Could Google Glass, the wearable device from Google, change the way health professionals deliver healthcare?

Just What Is Google Glass, and How Can it Help Improve Your Health?

Google Glass looks—and is worn—like a pair of glasses. Like a smart phone, the tech device runs on a battery, and provides a visual display, camera, audio, voice activation, storage, Wi-Fi capabilities, and apps galore. With Google Glass, the technology is always available at a glance. You view information on a display, which “floats” about eight feet away from you.

In healthcare settings, Google Glass can help health practitioners streamline activities that require gathering or confirming clinical data; it can be used in surgery or at a patient’s bedside. Google Glass applications in healthcare are still in the exploratory stage; however, here are a few of the ways in which professionals are experimenting with this technology:

  1. Remote access. Google Glass allows live streaming of images, so patients’ information can quickly reach remote specialists, for instance. This can be critical in time-sensitive situations, such as an accident, when patients need immediate care and cannot wait to be transported to a medical facility. Similarly, remote hospitals and physician practices can also tap into expertise at large medical institutions.
  2. Surgical assistance. During surgery, physicians can monitor and cross reference data about a patient’s status and vital signs without having to turn away from the patient and the surgical field. For example, physicians can view pre-loaded scans and x-ray images and—in real time—compare them with the actual surgical site.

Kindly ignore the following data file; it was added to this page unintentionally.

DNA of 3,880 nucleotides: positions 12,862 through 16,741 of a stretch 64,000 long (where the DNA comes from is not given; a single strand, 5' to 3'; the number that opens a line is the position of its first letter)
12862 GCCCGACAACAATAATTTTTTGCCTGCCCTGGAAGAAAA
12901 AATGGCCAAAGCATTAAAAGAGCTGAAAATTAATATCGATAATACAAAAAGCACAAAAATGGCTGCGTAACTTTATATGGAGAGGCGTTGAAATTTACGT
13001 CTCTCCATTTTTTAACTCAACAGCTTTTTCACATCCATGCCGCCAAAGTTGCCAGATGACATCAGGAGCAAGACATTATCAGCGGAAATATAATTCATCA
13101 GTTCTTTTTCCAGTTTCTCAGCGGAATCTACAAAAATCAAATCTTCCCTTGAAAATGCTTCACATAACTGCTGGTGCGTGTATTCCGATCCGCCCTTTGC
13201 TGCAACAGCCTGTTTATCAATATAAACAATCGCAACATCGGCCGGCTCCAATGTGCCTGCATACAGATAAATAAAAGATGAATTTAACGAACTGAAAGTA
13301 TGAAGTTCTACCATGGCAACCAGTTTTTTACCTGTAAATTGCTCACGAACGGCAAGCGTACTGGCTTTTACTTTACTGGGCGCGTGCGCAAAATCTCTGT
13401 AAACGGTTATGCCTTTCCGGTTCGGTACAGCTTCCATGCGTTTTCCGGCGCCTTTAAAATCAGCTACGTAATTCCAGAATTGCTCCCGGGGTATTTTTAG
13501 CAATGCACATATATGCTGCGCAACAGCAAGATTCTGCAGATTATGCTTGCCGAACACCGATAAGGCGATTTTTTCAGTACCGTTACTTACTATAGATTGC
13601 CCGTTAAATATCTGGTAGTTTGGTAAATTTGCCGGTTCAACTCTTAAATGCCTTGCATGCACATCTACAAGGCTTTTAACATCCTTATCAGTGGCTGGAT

3. Improved quality of life for people with debilitating diseases. Patients with neurodegenerative diseases such as ALS (amyotrophic lateral sclerosis, often referred to as Lou Gehrig's Disease) eventually lose control over their muscles and rely on eye movements to communicate. Google Glass may allow these patients to use their eyes to type information onto a virtual screen to tell caregivers what they want or need.
  4. Chronic care management. As the U.S. population continues to age and the number of people with chronic health conditions increases, Google Glass may offer a way to remotely monitor individuals’ vital signs (for example, blood sugar levels) and activities (such as taking medications). This may allow more people to live independently, enjoy better health, require fewer expensive medical visits, and control spiraling healthcare costs.

One of the biggest challenges with Google Glass in healthcare is protecting patient privacy and confidentiality. But as health professionals continue to test Google Glass, they’ll no doubt uncover additional ways to use the technology to deliver more efficient and effective patient care.

Sheri Rowen, MD, reviewed this article


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